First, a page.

The Fruit of Thailand – Some Pictures with Their Names, Descriptions and Seasonal Availability

The Fruit of Thailand – Some Pictures with Their Names, Descriptions and Seasonal Availability

Talking about exotic fruit in Thailand is a bit like talking about potatoes in Ireland, pasta in Italy or baguettes in France – they are a staple part of the culinary landscape. It’s no surprise that, on arrival in Thailand, you’ll hardly believe your eyes, and these fruits aren’t just really tasty, but they are healthy and good for the waistline.

Here’s a detailed guide to these delicacies to help you understand what is in season when and how much you can expect to pay. 

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Mango

  • Season: April-June
  • Price: from 30 baht (~$0.96/€0.85) per kilo

Of course, mango is pretty well-known, but this popular Thai fruit can’t be compared locally to what you get at home. Plump and sweet, mangos bought in Thailand will bring joy to the hearts of any lover of exotic fruit because of their price alone. During the ripe season, in April, mangos cost about 30 baht ($0.96/€0.85) per kilo. Out of season, in winter, they cost around 70 baht ($2.25/€2) per kilo.

Don’t forget that this fruit can be yellow or green depending on the type of mango, but yellow ones are more common. You can tell how ripe they are from their softness, not from the color; they should be soft to the touch.

Many people wonder how best to eat a mango. You should divide it in two, cut out the stone (and nibble off the flesh still stuck to it, naturally) and then chop it up into little segments or little cubes, add to a fruit salad or just eat it as it is.

Papaya

  • Season: year-round
  • Price: from 20 baht (~$0.64/€0.57) per portion

This exotic fruit looks a bit like a pumpkin in color – and tastes a bit like one, too. No, we’re joking, a papaya is of course much sweeter. You can eat this fruit in a variety of ways: slice it into cubes like the mango or make a smoothie together with banana or pineapple. Papaya contains a whole pile of vitamins and is good for the stomach, so pamper your system as you relax on those Thai beaches.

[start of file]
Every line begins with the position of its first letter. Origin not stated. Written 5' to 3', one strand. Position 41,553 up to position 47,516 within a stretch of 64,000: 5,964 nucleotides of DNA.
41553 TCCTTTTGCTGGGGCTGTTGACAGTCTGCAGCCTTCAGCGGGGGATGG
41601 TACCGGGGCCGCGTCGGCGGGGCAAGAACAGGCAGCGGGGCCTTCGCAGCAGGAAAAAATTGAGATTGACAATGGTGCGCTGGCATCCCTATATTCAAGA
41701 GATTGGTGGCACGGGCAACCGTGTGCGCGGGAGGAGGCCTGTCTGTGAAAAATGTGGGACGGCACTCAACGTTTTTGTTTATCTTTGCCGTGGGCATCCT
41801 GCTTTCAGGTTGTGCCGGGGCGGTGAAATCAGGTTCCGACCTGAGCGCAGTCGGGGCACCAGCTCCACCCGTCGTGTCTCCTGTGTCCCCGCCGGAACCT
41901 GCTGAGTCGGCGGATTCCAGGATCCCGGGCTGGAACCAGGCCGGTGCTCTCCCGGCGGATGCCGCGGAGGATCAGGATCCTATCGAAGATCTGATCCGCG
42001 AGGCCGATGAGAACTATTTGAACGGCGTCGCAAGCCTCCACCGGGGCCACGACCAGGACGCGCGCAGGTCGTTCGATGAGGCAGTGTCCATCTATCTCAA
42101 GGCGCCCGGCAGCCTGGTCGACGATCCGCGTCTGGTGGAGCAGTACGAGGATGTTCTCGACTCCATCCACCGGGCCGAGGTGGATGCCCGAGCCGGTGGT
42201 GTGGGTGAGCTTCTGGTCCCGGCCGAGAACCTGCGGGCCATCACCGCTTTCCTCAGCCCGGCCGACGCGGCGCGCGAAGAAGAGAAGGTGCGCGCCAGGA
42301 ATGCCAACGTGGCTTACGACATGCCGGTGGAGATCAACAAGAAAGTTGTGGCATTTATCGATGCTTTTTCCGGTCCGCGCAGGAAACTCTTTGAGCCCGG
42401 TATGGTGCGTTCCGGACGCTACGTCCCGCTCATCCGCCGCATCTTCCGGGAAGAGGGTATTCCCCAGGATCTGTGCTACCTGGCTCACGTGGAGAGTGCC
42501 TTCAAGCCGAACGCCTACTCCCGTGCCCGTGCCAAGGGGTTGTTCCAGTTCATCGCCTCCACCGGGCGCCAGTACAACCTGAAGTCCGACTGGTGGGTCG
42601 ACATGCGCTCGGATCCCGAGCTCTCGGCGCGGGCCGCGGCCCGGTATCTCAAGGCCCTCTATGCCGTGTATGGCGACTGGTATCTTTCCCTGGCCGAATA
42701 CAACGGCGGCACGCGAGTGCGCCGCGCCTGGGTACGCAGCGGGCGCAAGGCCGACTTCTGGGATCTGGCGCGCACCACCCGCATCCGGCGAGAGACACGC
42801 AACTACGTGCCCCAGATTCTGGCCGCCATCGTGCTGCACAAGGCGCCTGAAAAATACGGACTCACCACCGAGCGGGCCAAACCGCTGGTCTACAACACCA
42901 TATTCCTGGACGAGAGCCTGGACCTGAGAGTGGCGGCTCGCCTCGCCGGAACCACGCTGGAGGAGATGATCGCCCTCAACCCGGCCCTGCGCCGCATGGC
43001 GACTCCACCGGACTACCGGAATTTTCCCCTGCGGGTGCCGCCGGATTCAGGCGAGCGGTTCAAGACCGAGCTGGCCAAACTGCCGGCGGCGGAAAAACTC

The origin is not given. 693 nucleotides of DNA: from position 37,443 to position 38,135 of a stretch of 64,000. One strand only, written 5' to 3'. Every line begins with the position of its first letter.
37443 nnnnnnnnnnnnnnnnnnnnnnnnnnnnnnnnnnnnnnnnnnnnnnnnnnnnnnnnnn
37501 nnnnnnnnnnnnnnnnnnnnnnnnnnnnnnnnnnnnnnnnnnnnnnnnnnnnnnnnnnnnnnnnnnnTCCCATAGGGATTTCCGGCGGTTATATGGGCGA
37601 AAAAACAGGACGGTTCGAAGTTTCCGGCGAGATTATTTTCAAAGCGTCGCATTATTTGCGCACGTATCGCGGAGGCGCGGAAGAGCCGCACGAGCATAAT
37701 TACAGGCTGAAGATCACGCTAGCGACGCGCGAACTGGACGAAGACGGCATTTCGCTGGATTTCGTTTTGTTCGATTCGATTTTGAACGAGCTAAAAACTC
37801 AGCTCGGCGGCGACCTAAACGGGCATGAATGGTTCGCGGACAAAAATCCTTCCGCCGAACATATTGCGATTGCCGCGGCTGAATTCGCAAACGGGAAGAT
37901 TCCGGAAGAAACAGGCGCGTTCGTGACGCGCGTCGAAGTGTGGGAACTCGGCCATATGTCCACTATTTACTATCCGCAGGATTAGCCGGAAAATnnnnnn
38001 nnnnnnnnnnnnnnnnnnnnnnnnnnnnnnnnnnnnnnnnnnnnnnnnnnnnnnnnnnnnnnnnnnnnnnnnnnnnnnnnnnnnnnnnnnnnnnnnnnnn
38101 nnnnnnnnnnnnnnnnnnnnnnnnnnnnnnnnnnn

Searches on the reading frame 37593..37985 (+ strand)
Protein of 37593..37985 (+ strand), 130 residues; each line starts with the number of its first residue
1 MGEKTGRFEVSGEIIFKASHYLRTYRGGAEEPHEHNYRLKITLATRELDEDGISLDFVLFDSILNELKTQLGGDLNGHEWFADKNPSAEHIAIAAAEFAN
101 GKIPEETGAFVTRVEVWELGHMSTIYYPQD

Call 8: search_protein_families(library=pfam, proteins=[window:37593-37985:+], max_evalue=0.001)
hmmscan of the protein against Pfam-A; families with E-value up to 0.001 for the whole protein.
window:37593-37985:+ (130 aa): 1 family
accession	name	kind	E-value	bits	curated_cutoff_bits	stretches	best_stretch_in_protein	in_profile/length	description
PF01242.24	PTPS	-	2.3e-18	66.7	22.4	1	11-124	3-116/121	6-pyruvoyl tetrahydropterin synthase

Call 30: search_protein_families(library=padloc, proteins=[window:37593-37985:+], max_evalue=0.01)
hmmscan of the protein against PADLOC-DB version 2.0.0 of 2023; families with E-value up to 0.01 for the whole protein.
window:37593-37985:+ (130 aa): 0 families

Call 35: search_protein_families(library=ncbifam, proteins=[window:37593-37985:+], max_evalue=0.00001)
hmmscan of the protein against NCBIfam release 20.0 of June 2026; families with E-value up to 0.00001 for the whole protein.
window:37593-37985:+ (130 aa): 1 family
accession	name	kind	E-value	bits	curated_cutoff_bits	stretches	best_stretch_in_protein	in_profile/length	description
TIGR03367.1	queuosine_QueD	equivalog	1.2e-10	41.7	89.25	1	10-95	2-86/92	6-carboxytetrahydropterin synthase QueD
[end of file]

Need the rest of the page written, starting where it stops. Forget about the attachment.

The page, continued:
Papaya are available all year round, and they are sold whole or in slices.

Mangosteen

  • Season: March to November
  • Price: from 30 baht (~0.96/€0.85) per kilo

This fruit is also known as the mangostan. It is a brownish spherical fruit which looks a bit like an apple when it falls from the tree but has garlic shaped segments inside. Judging by the description, it doesn’t sound like a very attractive prospect, but that’s not the case. It tastes sweet, a bit like a peach, but with citrus overtones, and not for nothing is it known as the Queen of Fruit as it is packed with vitamins. Legend has it that Queen Victoria promised a knighthood to whoever brought her some back.

When selecting mangosteen, pay particular attention to the outer skin. If the skin is hard then it means the fruit is too ripe, but if the skin is soft to the touch, it’s fine to eat. Also, look at the leaves – they should be green. Brown leaves are also a sign that the fruit is overripe. You can eat mangosteen on their own, without any sort of accompaniment – cut it open and enjoy the white bits (and only the white bits).

Longan

  • Season: year-round
  • Price: from 60 baht ($1.90/€1.70)

What are these bunches of fruit hanging off that little branch? Grapes? No, in Thailand, instead of grapes, they eat longan. It’s a common misconception that longan and lychees are the same thing, but that’s not the case – we’ll say more about lychees later. Try to taste longan before you buy them, otherwise, instead of a bunch of sweet, juicy fruit you might end up with a branch full of sour ones.

To eat the fruit, squeeze it, the light brown skin will split open, and the pulp will come out. Inside are little brown pips – try not to swallow them. They might well make you poorly.

Lychee

  • Season: June to October
  • Price: from 55 baht ($1.75/€1.56) per kilo